How would deal with these type of CNAs? - Page 4Register Today!
- Aug 7, '12 by anotheroneIf I am busy, I am. I am the one who has to prioritize. I work very hard and always help everyone at work. RNs, LPNs and aides, even if " it's not my patient." ETC.I will get vitals, blood sugars etc, for other nurses, instead of sitting at the desk doing nothing like many of my coworkers do. i have never asked anyone to help my pt to the bathroom, change a bed, while I went to the linen room with mcdreamy or mcsteamy, sat at the desk doing nothing, etc. At my job I will get my pt's vitals ( the aides are supposed to where I work) if I can or am in the room. If I ask for help then I NEED IT. 1 pt needs pain meds RIGHT NOW, one has stat orders, another needs help to the br. Why should any wait, so an aide can sit at the desk on facebook( have seen it time and time again). I can't believe how much I let this go in the beginning. I am smart enough to usually know who is not busy and can help me. If I ask I excpect it or just politely say you are busy. Why do I have to justify myself/rationale every time. Some are lazy , very lazy. There are a few like this at my job and will either outright refuse to help everyime, or sit at the desk and do nothing, not even his/her assignments whether you are a lazy nurse or not. Some shifts I dread because of who is scheduled. Other shifts, i see who is scheduled and know that at least I can count on a good team.
- Aug 7, '12 by prinsessaI am fair and get along with most of the CNA/PCTs but I will speak up if they aren't being fair with me (or the patients). The other day I was in a patient's room giving him medications. A bed alarm goes off on a patient who is a very high fall risk. I look out the door and the PCT is standing at the nurse's station talking to a co-worker. I got mad and said "So is anyone going to check on that bed alarm" and then run down the hall to go check on that patient. Luckily he was sitting up in the bed and hadn't go up yet. I had to leave the computer and all the meds in the other patient's room (which we all know is a no-no). These are the situations when I get mad. Or if a PCT goes to lunch without saying anything or takes more than a 30 min lunch. I tell all my co-workers that we are all adults and should act as such. I don't feel like I should be looking all over the hospital for someone. After giving several warnings about the same thing, I will go to the manager. I used to feel bad about doing stuff like that but there is only so much I can take.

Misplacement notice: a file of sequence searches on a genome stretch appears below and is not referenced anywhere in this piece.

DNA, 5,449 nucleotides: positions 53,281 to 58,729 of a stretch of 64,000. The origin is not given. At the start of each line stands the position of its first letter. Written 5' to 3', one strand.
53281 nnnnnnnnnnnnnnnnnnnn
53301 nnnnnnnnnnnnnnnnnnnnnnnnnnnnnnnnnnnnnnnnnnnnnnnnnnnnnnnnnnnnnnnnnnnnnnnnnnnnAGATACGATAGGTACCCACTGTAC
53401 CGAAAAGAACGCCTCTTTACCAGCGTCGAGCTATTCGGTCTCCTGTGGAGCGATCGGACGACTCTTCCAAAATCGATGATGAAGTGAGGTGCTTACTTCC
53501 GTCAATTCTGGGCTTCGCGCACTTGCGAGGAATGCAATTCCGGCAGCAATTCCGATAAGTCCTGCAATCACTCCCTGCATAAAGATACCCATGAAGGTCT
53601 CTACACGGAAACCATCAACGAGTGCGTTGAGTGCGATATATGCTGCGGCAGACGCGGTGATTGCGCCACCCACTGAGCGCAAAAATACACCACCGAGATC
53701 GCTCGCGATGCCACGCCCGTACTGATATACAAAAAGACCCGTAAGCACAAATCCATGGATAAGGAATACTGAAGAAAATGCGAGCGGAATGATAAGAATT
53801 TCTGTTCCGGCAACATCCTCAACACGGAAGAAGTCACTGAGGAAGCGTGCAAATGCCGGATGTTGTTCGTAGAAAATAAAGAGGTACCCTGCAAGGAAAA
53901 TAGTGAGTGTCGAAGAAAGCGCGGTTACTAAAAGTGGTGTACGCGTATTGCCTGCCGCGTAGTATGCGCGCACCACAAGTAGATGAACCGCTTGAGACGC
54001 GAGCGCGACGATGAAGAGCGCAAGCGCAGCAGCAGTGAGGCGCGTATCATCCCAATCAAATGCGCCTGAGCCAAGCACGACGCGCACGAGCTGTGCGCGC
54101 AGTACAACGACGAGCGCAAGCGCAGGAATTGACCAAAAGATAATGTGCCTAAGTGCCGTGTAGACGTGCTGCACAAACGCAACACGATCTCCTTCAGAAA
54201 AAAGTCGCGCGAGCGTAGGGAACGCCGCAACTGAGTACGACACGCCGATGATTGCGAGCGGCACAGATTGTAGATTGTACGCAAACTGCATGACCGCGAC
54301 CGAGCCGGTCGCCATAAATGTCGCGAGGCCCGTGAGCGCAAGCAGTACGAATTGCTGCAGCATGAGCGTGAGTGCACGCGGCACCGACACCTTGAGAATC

- Aug 7, '12 by Born_2BRNBeing fairly new I must admit there are lots of things I have to learn and I am trying my best graphing it. I don't have problems with all CNA's except with a few. Those few others are wonderful and I am grateful to work with them. There is not any doubt CNA's play a major role in pt's care. Without them we can never get our work done correctly. Another thing I just now learned leaving dirty linens on the floor is a no no. I could go on defend myself why I did what I did, but why I did it I guess isn't really matter in this case.